Luiz Inácio Lula da Silva (Portuguese: [luˈiz iˈnasju ˈlulɐ dɐ ˈsiwvɐ] ( ); born 27 October 1945), known popularly as Lula, was the 35th Brazilian President. He was a founding member of the Workers' Party (PT – Partido dos Trabalhadores) and ran for president three times unsuccessfully, first in the 1989 election, then again in 1994 and 1998. Lula achieved victory in the 2002 election, and was inaugurated as president on 1 January 2003. In the 2006 election he was elected for a second term as president, which ended on 1 January 2011. He was succeeded by his former Chief of Staff, Dilma Rousseff.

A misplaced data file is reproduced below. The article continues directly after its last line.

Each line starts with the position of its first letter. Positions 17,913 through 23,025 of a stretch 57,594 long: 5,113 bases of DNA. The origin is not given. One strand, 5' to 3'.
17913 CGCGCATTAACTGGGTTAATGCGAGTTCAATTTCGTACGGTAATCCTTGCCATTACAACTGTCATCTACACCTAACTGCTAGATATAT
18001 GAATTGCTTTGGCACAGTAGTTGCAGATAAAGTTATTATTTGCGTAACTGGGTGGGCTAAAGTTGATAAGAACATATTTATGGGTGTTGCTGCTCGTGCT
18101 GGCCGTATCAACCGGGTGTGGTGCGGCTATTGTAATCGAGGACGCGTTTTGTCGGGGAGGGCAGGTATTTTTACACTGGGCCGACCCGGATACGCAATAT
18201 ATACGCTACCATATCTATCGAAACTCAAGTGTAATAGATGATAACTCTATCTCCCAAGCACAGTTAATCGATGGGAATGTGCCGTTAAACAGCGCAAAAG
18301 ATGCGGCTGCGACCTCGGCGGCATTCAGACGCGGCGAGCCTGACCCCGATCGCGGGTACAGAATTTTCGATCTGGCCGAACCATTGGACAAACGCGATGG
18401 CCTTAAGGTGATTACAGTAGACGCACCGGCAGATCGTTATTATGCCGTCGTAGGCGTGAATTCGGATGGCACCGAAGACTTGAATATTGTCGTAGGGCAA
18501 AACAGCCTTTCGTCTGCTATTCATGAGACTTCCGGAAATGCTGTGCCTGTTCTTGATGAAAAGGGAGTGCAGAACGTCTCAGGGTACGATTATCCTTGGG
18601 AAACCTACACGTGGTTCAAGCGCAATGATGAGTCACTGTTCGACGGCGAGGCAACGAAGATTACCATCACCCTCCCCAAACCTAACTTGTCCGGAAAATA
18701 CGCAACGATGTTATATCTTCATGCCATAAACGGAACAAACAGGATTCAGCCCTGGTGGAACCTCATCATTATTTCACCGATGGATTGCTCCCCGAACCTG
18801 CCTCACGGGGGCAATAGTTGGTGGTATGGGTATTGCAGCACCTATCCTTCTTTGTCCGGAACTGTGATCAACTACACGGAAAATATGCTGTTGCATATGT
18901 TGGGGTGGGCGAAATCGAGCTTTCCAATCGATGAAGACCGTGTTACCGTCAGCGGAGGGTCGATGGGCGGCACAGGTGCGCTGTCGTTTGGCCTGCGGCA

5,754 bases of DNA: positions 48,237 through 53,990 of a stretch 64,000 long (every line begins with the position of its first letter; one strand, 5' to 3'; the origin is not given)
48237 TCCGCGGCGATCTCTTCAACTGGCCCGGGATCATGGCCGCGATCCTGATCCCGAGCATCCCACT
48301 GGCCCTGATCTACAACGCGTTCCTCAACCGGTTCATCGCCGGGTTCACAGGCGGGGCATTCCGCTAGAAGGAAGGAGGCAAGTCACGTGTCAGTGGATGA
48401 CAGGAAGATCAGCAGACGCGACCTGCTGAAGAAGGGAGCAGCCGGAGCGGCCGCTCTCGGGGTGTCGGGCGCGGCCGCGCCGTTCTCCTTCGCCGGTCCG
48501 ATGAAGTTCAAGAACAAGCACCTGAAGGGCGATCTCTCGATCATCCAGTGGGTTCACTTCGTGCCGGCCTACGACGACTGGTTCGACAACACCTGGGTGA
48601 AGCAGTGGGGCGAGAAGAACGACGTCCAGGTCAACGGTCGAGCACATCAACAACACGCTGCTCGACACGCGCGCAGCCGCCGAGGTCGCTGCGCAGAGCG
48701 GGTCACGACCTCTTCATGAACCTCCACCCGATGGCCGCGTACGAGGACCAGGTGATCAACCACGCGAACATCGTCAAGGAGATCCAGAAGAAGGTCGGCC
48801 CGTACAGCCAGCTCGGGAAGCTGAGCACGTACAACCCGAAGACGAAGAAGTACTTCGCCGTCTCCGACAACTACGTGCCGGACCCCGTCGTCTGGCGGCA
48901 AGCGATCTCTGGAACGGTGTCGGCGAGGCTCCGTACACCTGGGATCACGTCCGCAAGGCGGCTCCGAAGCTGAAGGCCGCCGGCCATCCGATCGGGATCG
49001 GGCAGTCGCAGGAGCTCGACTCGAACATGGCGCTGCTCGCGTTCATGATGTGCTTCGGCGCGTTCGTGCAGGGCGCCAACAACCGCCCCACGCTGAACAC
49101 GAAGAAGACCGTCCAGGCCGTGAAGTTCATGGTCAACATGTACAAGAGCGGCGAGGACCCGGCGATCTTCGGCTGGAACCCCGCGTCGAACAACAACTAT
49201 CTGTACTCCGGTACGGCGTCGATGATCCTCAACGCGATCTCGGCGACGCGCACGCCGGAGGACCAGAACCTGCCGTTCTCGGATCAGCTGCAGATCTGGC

He is often regarded as one of the most popular politicians in the history of Brazil and, at the time of his mandate, one of the most popular in the world. Social programs like Bolsa Família and Fome Zero are hallmarks of his time in office. Lula played a prominent role in recent international relations developments, including the Nuclear program of Iran and global warming, and was described as "a man with audacious ambitions to alter the balance of power among nations." He was featured in Time's The 100 Most Influential People in the World for 2010, and has been called "the most successful politician of his time."